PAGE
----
Futures market trading is pointing to a mild improvement in dairy prices at this week's GlobalDairyTrade auction after a surprisingly weak start to the year.

Whole milk powder prices look likely to improve a little after dropping 7.7 per cent at the previous sale in what was later seen as a rebalancing between the main products on offer.

In the big picture, analysts said the likelihood of continued declines in world production would remain supportive for prices this year.

Karl Arns, dairy futures broker at OM Financial, said the first sale of 2017 on January 4 - which saw prices overall fall by 3.9 per cent - was looking like an aberration.


"We certainly expect the result to be positive," he said.

"The exact amount of the improvement is uncertain but something around 2 to 4 per cent (for whole milk powder) looks likely," he said. Dairy HQ analyst Susan Kilsby also expects to see a small improvement.

"The underlying fundamentals still indicate that we should not see a big drop in commodity prices as milk supply is still contracting across the globe," Kilsby said.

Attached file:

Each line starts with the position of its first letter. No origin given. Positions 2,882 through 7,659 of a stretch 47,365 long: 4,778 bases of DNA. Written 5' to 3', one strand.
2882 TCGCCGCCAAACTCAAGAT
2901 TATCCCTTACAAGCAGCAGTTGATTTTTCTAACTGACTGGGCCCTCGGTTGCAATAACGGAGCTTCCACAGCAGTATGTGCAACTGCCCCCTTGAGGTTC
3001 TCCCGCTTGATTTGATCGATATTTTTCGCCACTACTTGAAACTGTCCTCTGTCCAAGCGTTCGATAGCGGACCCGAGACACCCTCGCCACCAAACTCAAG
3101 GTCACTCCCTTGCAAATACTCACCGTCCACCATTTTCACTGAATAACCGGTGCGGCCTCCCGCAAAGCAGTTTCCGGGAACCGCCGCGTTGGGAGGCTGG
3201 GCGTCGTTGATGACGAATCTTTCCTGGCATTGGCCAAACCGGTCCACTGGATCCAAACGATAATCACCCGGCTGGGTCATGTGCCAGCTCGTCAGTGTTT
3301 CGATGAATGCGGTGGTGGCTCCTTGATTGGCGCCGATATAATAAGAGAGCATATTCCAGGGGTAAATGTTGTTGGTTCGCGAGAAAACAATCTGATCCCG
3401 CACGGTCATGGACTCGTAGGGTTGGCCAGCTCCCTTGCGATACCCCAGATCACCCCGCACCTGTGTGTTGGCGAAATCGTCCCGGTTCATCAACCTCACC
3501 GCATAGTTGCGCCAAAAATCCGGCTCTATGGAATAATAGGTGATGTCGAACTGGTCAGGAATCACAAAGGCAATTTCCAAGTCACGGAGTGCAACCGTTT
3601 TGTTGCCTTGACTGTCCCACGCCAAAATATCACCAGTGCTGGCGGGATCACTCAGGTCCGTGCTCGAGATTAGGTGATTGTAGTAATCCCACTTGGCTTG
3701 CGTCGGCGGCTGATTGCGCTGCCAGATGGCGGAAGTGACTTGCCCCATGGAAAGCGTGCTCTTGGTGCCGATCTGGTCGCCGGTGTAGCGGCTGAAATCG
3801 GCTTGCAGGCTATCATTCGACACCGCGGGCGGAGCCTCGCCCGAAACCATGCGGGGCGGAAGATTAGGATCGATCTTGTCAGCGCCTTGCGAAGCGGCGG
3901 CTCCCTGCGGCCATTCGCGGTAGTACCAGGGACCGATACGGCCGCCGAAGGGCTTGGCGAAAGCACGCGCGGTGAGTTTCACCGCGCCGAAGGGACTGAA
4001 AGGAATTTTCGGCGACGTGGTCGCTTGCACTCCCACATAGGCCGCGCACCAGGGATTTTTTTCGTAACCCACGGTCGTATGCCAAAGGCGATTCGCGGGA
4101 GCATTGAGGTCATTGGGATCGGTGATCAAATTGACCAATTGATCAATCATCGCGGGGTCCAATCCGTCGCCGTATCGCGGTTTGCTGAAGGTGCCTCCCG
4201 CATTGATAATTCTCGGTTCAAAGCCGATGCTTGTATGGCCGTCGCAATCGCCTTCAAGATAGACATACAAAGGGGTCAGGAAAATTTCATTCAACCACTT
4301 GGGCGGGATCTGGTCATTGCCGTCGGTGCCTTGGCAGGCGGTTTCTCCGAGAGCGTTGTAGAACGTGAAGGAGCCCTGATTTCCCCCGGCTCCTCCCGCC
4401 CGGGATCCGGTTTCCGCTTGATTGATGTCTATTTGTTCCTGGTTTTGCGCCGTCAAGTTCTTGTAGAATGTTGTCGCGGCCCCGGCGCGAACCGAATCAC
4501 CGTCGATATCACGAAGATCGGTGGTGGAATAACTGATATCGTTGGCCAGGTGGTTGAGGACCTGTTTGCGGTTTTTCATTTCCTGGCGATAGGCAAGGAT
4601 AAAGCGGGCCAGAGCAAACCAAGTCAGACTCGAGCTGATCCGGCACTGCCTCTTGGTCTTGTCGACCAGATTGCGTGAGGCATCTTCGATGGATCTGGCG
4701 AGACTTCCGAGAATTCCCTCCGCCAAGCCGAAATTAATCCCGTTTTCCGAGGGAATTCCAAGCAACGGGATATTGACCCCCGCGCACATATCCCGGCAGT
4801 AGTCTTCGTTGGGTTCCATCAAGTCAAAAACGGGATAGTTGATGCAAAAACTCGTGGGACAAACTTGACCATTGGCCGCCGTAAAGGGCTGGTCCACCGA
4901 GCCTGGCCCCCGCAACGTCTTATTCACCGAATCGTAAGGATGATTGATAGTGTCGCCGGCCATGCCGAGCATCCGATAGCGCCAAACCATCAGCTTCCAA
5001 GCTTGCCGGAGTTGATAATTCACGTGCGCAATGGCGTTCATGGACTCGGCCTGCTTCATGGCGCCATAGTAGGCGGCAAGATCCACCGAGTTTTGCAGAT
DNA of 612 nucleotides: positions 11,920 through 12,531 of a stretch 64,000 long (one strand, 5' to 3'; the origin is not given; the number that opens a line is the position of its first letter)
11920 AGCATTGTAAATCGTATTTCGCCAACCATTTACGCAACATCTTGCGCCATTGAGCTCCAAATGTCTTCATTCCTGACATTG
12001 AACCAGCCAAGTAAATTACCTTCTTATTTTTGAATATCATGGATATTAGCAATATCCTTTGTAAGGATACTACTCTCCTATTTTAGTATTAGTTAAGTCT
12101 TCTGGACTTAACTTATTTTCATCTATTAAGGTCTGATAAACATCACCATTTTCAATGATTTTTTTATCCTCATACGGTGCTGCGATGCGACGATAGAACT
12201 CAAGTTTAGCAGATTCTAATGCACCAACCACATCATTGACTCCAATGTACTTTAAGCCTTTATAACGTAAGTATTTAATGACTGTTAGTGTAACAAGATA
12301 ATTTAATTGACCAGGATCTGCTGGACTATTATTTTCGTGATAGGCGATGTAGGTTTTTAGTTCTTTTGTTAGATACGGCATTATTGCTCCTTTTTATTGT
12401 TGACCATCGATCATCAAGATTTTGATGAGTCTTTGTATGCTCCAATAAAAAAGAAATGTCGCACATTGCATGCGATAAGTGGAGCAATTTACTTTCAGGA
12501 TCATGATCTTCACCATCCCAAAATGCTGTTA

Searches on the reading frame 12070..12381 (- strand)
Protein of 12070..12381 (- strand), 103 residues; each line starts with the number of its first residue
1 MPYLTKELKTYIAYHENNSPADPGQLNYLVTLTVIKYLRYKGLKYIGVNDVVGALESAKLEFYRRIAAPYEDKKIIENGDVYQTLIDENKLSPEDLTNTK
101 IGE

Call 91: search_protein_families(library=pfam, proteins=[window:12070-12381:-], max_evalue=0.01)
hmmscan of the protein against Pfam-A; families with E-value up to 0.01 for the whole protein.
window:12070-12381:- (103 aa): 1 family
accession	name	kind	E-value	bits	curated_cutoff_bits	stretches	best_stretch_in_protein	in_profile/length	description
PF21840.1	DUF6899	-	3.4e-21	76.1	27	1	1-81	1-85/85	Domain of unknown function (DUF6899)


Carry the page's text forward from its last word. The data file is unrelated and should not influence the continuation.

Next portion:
She expects to see a small price gain in whole milk powder and anhydrous milk fat and with marginal falls in skim milk powder and butter.

"The first auction [of 2017] was a rebalancing of the various commodities, rather than the start of a new downward trend," she said.

While production is declining in most of the big dairy producing countries, the exception is the United States, where it is rising in line with strong domestic demand for butter.

Rabobank, in its latest quarterly outlook, said reduced dairy supply will fuel further dairy price increases in the early part of this year.

Dairy production in the second half of 2016 dropped significantly in six of the seven key dairy export regions, with 2.6 million tonnes less milk produced compared to the second half of 2015.


"Reduced cow numbers and challenging production conditions mean we expect the recovery of global dairy production and volumes for export will be delayed until the second half of 2017 - and this will create further upward price pressure in the short term," Rabobank dairy analyst Emma Higgins said.

Challenging production conditions were particularly evident in New Zealand, Higgins said, with disruptive weather at the beginning of the season hammering spring pasture growth in the North Island.

In its last production update, Fonterra said its milk collection across New Zealand for the seven months to December 31 reached 881 million kg of milksolids - down 5.5 per cent compared with the same period last season.

Fonterra last year raised its farmgate milk price by 75c to $6.00 per kg of milksolids - almost a dollar above Dairy NZ's estimate of breakeven.

Most dairy analysts have raised their forecasts for the current season to around $6.20 to $6.50/kg.